Carolyn is better at it. She just grabs me in the moment and says, "Let's go!" And often I have found I can. She manages to catch me when there is nothing really required of me. Oh, I could stay home and clean the house, but I've learned in my "old" age that the house will wait, friends are rare, and an afternoon poking around in an antique shop, then going to a Chinese restaurant for lunch together is far more satisfying and memorable than a tidy living room that stays tidy for approximately 23 hours, if that.

I wish my friendships were like those of women friends on TV shows. Women characters who in spite of having jobs, husbands and kids, manage to meet friends for lunch on a daily basis, wear fabulous clothes, see their friends again in the evening at cocktail parties, and who are so close they even argue with each other. My friends and I have never managed to develop relationships so close and so strong that we could actually risk arguing with each other. Obviously, these TV characters are not real people, they are fictional, but I'll bet that there are many, many women in America who know these TV characters better than and feel closer to them than they do their own real women friends.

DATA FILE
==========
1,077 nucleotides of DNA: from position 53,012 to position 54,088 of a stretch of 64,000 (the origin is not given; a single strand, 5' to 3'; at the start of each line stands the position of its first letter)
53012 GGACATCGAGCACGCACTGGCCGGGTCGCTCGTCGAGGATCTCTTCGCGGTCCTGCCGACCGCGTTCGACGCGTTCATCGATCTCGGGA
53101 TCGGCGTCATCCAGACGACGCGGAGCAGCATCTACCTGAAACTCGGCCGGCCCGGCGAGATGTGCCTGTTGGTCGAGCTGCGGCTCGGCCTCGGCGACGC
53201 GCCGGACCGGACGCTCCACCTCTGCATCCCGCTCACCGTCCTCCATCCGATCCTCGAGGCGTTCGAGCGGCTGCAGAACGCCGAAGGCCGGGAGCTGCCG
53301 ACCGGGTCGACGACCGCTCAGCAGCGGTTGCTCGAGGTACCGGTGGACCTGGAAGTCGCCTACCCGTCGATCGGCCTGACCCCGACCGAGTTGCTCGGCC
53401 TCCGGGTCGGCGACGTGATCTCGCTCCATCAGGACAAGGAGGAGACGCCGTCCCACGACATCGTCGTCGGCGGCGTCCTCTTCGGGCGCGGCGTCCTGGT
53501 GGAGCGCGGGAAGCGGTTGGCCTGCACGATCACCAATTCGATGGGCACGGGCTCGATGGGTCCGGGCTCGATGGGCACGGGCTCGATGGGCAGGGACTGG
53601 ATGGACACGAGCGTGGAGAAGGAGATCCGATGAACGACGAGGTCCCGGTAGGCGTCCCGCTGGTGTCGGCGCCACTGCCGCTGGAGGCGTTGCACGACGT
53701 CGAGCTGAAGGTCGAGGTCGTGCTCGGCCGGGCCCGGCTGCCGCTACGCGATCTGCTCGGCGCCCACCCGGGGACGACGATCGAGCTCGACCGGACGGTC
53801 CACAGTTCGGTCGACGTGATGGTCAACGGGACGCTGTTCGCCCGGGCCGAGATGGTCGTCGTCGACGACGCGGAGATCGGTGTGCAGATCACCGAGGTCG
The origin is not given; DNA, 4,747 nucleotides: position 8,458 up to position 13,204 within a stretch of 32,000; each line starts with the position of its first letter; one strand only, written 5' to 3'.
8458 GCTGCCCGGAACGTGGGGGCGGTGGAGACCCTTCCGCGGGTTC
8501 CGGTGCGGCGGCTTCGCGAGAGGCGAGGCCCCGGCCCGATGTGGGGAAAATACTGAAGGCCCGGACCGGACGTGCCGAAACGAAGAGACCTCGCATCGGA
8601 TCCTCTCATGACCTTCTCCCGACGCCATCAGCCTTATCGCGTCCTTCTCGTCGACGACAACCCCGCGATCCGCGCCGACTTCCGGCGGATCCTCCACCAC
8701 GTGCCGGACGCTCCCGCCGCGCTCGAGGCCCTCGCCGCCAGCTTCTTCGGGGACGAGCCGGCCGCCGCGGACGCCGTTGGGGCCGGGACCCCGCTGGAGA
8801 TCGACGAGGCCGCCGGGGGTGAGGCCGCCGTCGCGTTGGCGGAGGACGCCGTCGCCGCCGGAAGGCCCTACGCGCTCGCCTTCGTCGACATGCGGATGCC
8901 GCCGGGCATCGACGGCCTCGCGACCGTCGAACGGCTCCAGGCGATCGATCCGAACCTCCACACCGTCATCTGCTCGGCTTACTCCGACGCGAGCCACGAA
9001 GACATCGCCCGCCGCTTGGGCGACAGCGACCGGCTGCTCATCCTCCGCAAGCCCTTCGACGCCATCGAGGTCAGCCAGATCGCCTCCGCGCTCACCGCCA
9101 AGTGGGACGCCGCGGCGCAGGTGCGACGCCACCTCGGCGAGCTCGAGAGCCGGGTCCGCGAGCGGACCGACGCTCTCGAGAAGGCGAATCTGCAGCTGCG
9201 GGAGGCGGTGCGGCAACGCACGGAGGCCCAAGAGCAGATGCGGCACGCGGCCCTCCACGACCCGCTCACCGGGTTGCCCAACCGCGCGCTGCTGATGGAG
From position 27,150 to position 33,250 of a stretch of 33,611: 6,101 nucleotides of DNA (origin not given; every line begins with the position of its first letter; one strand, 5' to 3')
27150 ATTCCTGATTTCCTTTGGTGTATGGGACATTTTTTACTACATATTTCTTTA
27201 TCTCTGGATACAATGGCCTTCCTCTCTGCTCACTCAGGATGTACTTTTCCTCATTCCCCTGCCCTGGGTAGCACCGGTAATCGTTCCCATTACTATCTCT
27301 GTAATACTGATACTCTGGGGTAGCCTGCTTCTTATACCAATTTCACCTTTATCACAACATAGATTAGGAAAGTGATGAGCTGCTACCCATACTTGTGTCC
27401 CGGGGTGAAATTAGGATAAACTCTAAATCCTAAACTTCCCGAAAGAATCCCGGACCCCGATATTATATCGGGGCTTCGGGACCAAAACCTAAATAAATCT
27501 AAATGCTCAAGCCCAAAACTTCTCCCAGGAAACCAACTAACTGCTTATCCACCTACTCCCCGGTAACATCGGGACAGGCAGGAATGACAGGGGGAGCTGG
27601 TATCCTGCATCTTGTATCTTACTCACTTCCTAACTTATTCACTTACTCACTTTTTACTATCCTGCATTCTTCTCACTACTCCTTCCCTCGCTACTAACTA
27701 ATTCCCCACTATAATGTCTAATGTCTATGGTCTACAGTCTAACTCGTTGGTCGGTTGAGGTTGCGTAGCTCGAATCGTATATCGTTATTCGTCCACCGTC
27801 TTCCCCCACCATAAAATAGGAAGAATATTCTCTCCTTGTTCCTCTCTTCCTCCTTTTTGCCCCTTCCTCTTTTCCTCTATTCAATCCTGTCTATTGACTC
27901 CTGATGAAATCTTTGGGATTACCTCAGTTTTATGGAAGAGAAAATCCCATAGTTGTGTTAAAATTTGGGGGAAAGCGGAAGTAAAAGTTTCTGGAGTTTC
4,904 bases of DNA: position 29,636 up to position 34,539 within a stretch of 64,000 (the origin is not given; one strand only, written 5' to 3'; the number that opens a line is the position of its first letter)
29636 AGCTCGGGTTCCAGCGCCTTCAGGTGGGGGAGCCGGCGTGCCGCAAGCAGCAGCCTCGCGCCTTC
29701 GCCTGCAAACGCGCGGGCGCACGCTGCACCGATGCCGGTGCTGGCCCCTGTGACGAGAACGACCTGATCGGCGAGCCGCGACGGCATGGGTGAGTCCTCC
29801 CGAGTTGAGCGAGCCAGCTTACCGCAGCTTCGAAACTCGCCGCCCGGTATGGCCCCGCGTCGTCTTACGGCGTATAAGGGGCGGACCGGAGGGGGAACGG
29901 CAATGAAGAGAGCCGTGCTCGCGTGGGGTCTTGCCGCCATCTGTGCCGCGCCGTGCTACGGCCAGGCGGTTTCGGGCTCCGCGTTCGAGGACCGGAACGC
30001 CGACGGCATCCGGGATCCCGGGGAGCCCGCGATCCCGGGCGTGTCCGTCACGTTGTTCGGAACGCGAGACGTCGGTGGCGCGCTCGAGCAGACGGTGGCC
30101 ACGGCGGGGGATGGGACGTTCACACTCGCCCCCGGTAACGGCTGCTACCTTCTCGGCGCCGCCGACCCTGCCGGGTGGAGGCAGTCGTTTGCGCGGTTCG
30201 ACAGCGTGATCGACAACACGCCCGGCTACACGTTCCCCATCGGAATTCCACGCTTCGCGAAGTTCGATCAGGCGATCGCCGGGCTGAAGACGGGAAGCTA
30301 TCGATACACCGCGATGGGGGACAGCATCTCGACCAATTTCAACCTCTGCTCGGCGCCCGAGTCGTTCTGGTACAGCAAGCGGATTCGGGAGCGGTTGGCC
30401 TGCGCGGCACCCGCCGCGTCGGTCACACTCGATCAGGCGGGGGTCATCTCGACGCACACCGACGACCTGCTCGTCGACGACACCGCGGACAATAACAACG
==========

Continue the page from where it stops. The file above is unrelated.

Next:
Hmmm...reading this over it occurs to me, maybe they just don't like me. hmmmm

Friday, October 5, 2007

I told my daughter I'd be home 30 minutes ago, but I've been trying to get my post spaced properly

This is so damn irritating...trying to write that previous post about Helen Reddy's song - do you think I could space it the way I wanted to ? Nooooooooo. So it looks all crammed together and hard to read. I am TIRED of wasting time trying to figure out how to edit on this site. My previous posts were often typed into MS word, then copied and pasted here on blogger. But even doing that didn't work. On Word, my post appears spaced the way I want it, when I transfer it, it goes all bunchy.

I have tried to use the blogger help lines, but have you seen them? The advice may be useful, but you have to wade through so much verbiage and computeriage to find the piece of advice you need. Do any of the other bloggers have, like, JOBS? Who has time for this?

Besides, nobody's reading anyway.